I cannot stress enough the importance of the fact that when I say that you, as a business owner on the Internet, are literally competing with the rest of the Internet. It may sound corny, but you need to realize that a consumer, by visiting your site, is doing you a big favour - Because there are thousands upon thousands of other sites they could be visiting - and they will - the femtosecond they realize you are treating them as if they have the intellect of a pebble.

What is it I am aiming to give the consumer with all of this ?

Give the consumer value. Give them a reason to come back - often. The consumer comes to the realization all on their own that if you are walking the talk about being an expert in your industry, that the chances are good that the products you are selling are as good as your advice (Which, naturally, behooves to to make darned sure your advice is actually good)

Now, with all of the above being said, make sure the advice you are writing about regularly relates to your products. If you are selling high speed cable modems, you don't want to be writing a blog about fuel efficiency in older cars.

Keep in mind, too, that your regular writings should be on your own company website - The goal is, after all, to attract new customers - so while you are giving away valuable information free of charge, you do still want the reader to be exposed to your branding, as well as the other options on your website.

The means that while the primary content is on your company website, you make a precis or an excerpt to post to places like Facebook, LinkedIn, Twitter, etc, "teasers", in other words, to lead readers back to your site - in order to be exposed to said branding.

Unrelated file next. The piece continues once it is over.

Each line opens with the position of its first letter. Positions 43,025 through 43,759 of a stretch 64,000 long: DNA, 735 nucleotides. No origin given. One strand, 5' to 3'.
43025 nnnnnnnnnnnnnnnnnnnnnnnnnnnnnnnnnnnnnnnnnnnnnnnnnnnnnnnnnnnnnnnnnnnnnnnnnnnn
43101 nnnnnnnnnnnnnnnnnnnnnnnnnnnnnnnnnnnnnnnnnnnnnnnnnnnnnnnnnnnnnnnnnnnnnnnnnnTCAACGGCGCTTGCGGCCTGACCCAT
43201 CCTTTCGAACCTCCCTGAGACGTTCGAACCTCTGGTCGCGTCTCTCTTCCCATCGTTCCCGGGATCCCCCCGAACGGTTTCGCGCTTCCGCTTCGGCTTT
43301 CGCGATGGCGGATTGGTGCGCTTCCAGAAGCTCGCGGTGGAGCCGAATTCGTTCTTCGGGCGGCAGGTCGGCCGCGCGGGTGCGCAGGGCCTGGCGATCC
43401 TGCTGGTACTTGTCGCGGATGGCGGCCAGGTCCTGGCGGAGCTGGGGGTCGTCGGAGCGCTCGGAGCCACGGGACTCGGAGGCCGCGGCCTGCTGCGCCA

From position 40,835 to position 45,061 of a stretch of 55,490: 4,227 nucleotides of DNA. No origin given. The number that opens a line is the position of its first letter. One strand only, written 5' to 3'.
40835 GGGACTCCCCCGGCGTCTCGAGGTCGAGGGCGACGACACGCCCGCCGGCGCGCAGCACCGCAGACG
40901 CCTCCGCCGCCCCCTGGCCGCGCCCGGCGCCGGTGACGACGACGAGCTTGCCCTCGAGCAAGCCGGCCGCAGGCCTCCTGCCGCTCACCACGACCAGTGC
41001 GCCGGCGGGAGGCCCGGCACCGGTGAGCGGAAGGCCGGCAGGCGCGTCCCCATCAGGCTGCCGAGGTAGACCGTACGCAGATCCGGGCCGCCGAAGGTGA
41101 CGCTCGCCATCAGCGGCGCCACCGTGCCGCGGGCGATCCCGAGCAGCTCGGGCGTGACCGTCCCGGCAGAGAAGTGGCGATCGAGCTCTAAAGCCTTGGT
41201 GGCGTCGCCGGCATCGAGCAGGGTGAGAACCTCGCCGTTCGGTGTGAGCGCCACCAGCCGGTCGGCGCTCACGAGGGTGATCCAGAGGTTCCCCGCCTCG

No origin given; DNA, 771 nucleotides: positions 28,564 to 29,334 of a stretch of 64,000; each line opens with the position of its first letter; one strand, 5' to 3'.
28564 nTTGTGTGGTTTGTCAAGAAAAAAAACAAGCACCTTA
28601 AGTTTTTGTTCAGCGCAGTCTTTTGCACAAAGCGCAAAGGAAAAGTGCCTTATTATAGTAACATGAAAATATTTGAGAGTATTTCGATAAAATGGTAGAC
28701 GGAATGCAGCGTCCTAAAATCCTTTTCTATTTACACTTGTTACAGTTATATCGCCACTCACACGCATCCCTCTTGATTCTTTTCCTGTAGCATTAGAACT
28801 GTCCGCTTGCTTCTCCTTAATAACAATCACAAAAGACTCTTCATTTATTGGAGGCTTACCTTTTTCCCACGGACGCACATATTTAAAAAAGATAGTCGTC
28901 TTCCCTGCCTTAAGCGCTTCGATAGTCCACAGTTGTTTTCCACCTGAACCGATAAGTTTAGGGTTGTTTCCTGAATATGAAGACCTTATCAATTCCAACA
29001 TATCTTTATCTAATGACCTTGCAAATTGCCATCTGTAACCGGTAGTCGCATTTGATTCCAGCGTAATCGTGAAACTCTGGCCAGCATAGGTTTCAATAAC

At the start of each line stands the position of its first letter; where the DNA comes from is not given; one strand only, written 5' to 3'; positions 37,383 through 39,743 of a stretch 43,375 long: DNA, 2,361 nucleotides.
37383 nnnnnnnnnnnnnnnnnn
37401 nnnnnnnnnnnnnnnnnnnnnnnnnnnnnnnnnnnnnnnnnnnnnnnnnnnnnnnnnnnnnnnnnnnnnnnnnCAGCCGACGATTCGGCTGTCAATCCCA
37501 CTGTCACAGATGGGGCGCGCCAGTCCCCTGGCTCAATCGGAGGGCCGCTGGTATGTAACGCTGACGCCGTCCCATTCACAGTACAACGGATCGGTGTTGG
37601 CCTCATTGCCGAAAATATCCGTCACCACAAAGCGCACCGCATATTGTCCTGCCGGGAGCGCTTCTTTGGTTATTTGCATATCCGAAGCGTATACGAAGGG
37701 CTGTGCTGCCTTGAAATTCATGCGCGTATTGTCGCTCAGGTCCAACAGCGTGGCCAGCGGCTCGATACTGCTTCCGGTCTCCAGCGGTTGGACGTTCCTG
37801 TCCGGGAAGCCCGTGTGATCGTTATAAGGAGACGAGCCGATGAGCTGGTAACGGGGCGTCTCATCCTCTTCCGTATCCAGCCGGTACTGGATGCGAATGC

So this is all faster and easier than tradition advertising, right ?

Well, no. But with good effort comes good rewards: Organic marketing can often seem like it takes longer than traditional pull and push advertising; The thing of it is that once you've got your core audience, not only do they become paying customers - not only do they become repeat paying customers (which are far, far more valuable than a one-off customer who may come to purchase only a discounted item from an ad you ran in Google Ad Words that was, itself, a loss-leader to begin with), but, even more valuable: They bring in other readers who then start the whole cycle, themselves.

And yes, since you are wondering, this article is a piece of organic marketing. This is an effort to provide you value in improving your own marketing efforts, with the plan that you'll look around the rest of the site to see what other gems of wisdom or valuable information I can provide. As it happens, the site on which this is published doesn't actually sell anything to the public: I provide links to Internet Service Providers who sell their services to the public.

Of course, every now and then, there is also the company who decides "This Marc guy seems to know what he's talking about - It would be faster and more efficient to have him do some of our marketing projects for us - let's give him a call"

Mission accomplished.